Jacob Mathew’s interest in social enterprise started with creating cross-subsidization business plans for social enterprises, when he enrolled with the Dasra Social Impact programme. In 2005, he set up Idiom Design and Consulting, a business design firm based in Bangalore. His interaction with social enterprises began when Idiom designed Mother Earth, started by Neelam Chhibber, his wife. By 2009, he had quit Idiom to exclusively work with social enterprises. SpringHealth was one of the first ones Jacob worked with to put his experience with Idiom into practice, and eventually became a board member.
The cross-subsidization Jacob speaks about is basically the act of subsidizing a social enterprise with mainstream business revenues. However, Europe’s 2008 financial crisis had hit India by 2010, and the subsidization model was no longer viable. Jacob says, “I also discovered there wasn’t much funding for incubation either. There was funding available for organisations only if they had a business proposition.” That’s when he realised that design gave social enterprises a competitive edge. “It acts as a business accelerator,” he says.
Jacob says social enterprises cannot hope to tackle large scale problems or compete if they don’t have a sustainable business plan. Traditional businesses have moved from having a single financial bottom line to also include an environmental one. However, social enterprises need to look at a quadruple bottom line: financial, environmental, social and cultural sustainability. Jacob explains, “Social sustainability is really about equitable distribution of resources for complex social impact problems. But what about things like community, culture, tradition and social cohesiveness that also impact business?” He gives the example of a city like Bangalore, where planning and maintenance is difficult – drivers don’t follow traffic regulations or vehicles are not road-worthy or littering is common. “The culture of a community and its level of belongingness affect how well it succeeds.” The same applies to the environment within a social enterprise. The mistakes that enterprises make are usually the same – whether social or commercial. “Perhaps, the most important tenet too keep in mind when you design an organisation is that you need to design the culture of the organisation – not just the business needs and work-flows. You need to develop the mindsets of the people who have undertaken the work.”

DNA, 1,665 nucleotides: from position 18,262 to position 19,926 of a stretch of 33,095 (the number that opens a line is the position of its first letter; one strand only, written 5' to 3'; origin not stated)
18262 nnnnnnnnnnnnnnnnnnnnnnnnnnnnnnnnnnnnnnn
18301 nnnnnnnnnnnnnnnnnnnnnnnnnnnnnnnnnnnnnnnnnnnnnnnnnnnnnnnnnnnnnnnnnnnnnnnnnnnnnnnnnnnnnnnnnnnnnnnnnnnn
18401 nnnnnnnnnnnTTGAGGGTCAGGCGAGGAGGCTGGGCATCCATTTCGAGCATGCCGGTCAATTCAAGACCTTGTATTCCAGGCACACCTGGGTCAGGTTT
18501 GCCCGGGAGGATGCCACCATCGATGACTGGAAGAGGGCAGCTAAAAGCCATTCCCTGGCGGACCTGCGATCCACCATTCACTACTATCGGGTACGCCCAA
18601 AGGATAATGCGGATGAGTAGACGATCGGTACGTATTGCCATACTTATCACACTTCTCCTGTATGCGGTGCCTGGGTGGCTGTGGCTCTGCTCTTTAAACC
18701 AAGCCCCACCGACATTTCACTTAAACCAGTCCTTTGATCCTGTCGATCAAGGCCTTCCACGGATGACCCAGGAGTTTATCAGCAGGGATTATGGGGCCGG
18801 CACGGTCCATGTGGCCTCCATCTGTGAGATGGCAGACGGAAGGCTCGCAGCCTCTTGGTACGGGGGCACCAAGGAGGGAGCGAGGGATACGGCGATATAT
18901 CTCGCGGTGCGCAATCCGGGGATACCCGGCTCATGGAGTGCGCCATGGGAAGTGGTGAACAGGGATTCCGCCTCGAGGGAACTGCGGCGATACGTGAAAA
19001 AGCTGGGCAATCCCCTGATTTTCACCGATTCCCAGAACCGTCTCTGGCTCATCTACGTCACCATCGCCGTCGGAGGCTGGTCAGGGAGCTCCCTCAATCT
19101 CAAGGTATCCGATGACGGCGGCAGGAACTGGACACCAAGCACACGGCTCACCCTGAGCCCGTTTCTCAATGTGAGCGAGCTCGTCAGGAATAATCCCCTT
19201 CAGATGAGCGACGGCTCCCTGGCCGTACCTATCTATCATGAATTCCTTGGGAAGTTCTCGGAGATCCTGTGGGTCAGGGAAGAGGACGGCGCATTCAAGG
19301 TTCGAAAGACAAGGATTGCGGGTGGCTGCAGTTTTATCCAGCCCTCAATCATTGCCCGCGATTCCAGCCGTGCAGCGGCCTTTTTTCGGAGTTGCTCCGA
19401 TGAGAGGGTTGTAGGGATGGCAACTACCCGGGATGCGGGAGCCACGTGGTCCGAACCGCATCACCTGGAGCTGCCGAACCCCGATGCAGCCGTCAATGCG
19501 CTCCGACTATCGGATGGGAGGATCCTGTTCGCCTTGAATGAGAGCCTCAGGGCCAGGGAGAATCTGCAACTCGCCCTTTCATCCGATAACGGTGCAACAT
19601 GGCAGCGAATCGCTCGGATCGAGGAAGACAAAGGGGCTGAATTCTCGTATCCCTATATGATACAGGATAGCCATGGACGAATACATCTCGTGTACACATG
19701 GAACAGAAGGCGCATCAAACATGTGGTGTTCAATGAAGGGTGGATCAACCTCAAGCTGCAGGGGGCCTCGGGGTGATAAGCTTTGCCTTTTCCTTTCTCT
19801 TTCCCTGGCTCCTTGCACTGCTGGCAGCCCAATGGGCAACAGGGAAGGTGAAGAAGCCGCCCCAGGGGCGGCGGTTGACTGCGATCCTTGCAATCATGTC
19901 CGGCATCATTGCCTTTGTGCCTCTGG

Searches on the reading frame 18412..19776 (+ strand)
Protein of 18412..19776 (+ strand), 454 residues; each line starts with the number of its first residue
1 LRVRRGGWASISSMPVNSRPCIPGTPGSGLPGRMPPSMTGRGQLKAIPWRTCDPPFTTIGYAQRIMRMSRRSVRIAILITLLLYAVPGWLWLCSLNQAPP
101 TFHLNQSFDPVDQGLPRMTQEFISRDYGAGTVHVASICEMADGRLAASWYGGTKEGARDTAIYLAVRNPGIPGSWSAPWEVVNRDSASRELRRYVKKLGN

Business models cannot be set in stone. What works at one level of application, does not work when the stakes rise. When the geography of the operations changes, everything changes, and enterprises not only need to pivot, but its workers, too, need to be ready for adaptation. “Design thinking brings in flexibility. You do multiple experiments and simulations, but not all of them translate into reality when you are dealing with real communities. You adapt, and do rough and dirty experiments, to learn quickly, especially in this startup age,” says Jacob.